This is one of the most massive churches in Detroit. For many decades it was the home of the oldest Protestant congregation in Michigan. As the city's population grew slowly in the years after the stalemate ended the War of 1812, Father Gabriel Richard found himself ministering to Protestants as well as Catholics. He, territorial governor Lewis Cass, and Judge Augustus Woodward convinced a young graduate of the Princeton Theological Seminarythe Reverend John Montiethto come to Detroit in 1817. Reverend Montieth was the first Protestant minister to work in Detroit and served as the first president of the Catholoepistmied that Father Richard foundedthe school that became the University of Michigan. Churches have traditionally carried out charitable work. First Presbyterian is the congregation that founded Harper Hospital in the 19th century.
Detroit Protestants, presumably under the leadership of Reverend Monteith, formed the First Evangelical Society. I believe this evolved into First Presbyterian Church. In 1825, that organization was formally chartered by the territorial government. By that time, Reverend Monteith was no longer in Detroit. I believe he left in 1821 to take a job teaching school in the east and then moved on to become a professor at Hamilton College in Clinton, New York. John Monteith lived until almost 1880 but, after leaving Detroit, I think he had no further contact with the University where he served asw president or the Presbyterian congregation that he helped establish in Detroit.
The Presbyterians held services in the early- and mid-Nineteenth Century in several location in downtown Detroit but that land appreciated in value. Just as the Catholics found that they could sell the property that held their St. Anne de Detroit Church and raise funds to build elsewhere, so too, the Presbyterians sold their land in downtown Detroit and purchased the property you see at Woodward and Edmund Place.
This edifice may be the finest work of the Detroit architects George DeWitt Mason and Zecariah Rice. Henry Hobson Richardson is thought by many to be the nation's most accomplished architect of the late 19th century. First Presbyterian in Detroit is modeled after Hobson's Trinity Church in Boston. Apparently the Detroit architect traveled to Boston to study the design of Trinity Church. It is a large red rough-cut stone building. The substance is red Portage limestone from Houghton. The interior is in the form of a Greek cross. In the Greek cross, all four arms are of the same length but the Latin cross—used as a model for many Gothic churches—has three short and one long arm. Huge masonry arches support a massive tower in red sandstone that is buttressed by substantial turrets at each corner. This tower—90 feet in height—is capped with a steep slate roof with gabled dormers. This church includes an exceptional array of stained glass windows, many but not all of them, by Tiffany. One of the most impressive shows the Star of David surrounded by the tongues of fire that descended upon the Apostles as they gathered together the day of Pentecost. Another window commemorates the first sermon that the Reverend Montieth gave in Detroit. And there is a window displaying John on the island of Patmos writing the last and most mysterious book of the BibleRevelations.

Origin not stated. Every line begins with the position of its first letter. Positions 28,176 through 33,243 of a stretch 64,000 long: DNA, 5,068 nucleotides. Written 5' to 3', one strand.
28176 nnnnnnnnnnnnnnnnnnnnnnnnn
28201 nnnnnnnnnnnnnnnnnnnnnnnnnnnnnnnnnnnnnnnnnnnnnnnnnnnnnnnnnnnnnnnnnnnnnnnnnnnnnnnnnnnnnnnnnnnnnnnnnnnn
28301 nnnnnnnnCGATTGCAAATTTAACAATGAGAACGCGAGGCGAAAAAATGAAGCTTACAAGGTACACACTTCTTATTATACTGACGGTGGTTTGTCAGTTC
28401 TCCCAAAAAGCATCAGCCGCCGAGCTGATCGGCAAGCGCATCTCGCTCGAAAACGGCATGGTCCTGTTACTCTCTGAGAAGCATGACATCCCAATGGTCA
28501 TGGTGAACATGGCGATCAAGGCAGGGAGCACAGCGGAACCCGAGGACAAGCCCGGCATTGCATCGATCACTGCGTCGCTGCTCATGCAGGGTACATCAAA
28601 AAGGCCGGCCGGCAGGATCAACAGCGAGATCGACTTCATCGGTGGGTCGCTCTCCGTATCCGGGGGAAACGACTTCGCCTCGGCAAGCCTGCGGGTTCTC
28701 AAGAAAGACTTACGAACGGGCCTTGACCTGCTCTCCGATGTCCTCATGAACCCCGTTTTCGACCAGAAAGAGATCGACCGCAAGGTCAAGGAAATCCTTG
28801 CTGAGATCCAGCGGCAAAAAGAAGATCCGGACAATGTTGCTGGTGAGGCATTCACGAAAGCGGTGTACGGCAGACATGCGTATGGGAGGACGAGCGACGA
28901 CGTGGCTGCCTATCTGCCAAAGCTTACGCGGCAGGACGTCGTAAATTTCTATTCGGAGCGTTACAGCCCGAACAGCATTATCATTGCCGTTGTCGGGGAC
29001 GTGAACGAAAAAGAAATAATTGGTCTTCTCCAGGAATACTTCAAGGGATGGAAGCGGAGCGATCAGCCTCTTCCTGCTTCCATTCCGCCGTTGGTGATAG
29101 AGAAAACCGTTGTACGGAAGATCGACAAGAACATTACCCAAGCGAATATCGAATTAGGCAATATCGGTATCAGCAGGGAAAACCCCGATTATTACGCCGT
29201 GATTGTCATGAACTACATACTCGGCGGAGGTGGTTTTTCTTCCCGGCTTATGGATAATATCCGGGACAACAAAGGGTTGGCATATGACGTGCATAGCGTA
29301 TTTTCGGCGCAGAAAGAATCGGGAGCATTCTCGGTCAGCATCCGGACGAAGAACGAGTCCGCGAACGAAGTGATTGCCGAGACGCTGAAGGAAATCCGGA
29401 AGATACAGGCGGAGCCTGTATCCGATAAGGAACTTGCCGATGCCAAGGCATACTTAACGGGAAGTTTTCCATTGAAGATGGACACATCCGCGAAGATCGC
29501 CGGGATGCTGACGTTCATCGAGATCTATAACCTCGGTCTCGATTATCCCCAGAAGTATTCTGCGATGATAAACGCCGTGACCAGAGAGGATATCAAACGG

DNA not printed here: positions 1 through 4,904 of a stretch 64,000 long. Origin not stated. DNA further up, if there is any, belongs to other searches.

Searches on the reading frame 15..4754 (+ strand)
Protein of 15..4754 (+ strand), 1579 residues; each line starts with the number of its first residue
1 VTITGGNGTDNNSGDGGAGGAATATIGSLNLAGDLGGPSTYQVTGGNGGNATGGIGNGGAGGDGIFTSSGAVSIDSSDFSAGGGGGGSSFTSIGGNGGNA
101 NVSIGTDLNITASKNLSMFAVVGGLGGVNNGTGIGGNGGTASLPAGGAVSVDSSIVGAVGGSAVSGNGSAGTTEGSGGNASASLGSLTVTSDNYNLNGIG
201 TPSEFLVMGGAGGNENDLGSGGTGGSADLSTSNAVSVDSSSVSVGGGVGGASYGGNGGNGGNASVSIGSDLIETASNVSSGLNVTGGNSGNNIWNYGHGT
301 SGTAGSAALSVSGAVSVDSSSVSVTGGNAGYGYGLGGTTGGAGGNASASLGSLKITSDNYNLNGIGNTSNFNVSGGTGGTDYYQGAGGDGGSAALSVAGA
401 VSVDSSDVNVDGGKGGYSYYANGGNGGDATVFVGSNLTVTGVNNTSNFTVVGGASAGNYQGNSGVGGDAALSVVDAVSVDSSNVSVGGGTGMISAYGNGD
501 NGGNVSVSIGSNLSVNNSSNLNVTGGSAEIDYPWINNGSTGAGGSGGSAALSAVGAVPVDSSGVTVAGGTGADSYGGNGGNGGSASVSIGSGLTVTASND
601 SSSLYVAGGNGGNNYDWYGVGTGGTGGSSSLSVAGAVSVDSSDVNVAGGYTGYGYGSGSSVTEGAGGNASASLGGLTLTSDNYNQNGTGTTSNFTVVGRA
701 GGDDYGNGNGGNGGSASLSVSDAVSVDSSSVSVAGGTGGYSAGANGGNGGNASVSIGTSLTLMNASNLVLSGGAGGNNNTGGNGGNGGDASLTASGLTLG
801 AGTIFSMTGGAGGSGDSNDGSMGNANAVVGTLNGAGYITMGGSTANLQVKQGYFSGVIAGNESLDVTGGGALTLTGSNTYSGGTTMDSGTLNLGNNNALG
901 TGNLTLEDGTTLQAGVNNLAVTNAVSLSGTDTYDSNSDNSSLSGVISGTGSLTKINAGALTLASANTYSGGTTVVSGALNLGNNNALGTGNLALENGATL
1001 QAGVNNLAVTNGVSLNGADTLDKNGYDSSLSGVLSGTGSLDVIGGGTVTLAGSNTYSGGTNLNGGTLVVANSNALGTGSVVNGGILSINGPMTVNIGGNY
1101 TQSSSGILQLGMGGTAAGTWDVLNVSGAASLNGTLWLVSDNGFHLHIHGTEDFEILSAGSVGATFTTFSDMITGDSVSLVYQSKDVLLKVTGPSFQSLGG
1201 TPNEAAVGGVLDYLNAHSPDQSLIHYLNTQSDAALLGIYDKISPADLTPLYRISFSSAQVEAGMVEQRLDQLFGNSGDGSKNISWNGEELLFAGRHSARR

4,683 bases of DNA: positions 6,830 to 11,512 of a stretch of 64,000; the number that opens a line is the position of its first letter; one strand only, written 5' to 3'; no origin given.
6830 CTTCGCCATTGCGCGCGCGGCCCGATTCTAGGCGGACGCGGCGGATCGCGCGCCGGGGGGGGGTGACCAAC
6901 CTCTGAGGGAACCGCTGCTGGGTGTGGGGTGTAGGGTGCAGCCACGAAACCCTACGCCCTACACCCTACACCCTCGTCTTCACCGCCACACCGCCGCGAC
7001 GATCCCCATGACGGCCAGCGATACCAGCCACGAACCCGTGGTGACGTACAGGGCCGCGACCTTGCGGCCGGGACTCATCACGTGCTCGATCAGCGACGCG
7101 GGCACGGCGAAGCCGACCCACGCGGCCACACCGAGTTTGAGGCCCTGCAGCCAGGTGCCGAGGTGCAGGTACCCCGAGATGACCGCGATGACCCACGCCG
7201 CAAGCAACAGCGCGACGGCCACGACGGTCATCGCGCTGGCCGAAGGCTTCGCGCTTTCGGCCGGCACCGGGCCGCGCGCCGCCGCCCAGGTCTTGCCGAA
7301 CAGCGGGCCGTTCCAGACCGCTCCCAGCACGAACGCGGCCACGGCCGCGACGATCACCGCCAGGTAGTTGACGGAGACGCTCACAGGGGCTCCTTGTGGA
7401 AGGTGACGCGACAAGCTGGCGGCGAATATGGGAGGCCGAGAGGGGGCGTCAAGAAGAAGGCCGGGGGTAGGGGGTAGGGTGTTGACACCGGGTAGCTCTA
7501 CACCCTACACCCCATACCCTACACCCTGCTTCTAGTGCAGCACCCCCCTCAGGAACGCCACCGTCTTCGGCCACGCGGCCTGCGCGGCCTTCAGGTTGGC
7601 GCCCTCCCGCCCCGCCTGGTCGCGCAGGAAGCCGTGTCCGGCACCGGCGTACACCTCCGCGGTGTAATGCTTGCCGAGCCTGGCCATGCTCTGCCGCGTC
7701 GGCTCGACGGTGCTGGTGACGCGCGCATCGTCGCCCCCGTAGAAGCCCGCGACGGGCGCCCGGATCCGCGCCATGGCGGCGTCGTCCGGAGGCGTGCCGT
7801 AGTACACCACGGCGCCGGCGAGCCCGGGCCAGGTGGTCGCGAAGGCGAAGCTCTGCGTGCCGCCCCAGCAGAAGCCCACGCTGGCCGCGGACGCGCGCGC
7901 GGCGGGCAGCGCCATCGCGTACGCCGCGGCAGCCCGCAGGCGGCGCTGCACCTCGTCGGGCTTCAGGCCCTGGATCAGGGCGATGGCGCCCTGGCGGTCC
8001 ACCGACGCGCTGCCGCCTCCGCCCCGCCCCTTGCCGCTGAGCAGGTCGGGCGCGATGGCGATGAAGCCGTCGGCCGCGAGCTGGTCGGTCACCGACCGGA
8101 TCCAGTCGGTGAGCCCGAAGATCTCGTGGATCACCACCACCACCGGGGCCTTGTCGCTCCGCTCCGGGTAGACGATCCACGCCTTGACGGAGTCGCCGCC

In 1936, Woodward was widened and the beautiful tripled-arched entrance porch with its elaborate carvings was moved from the Woodward face of the church to the Edmund Place side. That is, the enterance was changed from Woodward to Edmund Place. I think that a variety of other structural changes were made at that time
Membership in this congregation declined after World War II and, in 1990, this church merged with Westminister Presbyterian located at the intersection of Hubbell Street and West Outer Drive in Northwest Detroit. The Ecumenical Theological Seminary was founded in Detroit in 1990. Two years later they rented First Presbyterian Church to serve as their home campus. Ten years later, the Presbyterians gave this distinctive church, designed more than century earlier, to that seminary. Fort Street Presbyterian—an even older church than First Presbyterian—continues to serve as a downtown church.
For impressive pictures of this striking church, please see the book cited below. It is also interesting to compare this Richardsonian Romanesque design for a church with the way that architects Malcomson and Higginbotham used Richardsonian Romanesque design for another Piety Row church, built originally as St. Joseph's Episcopal but operated for more than a century by the Roman Catholics as Holy Rosary at Woodward and the Edsel Ford Freeway.
Architectural style: Romanesque in the style of Henry Hobson
Architects: George DeWitt Mason and Zechariah Rice.
Date of construction: 1889, although many of the appurtenance structures were completed at later dates
For more information about this church, see: Marla O. Collum, Barbara E. Krueger and Dorothy Kostuch, Detroit's Historic Places of Worship. (Detroit, Wayne State University Press, 2012)
For information about Reverend Monteith in Detroit, see: Harold Fredsell, John Monteith and Detroit Presbyterianism. (Ann Arbor: Ann Arbor Press, 1966)
Michigan Register of Historic Places: P25103, Listed August 3, 1979
Michigan Historic Marker: Erected; August 26, 1980
National Register of Historic Sites: Listed: December 19, 1979
Use in 2009: Ecumenical Theological Seminary
Website for that seminary: http://etseminary.edu/
Photo: Ren Farley; September 2002
Description updated: January, 2013
Return to Religious Sites
Return to Woodward Religious Structures
Return to Homepage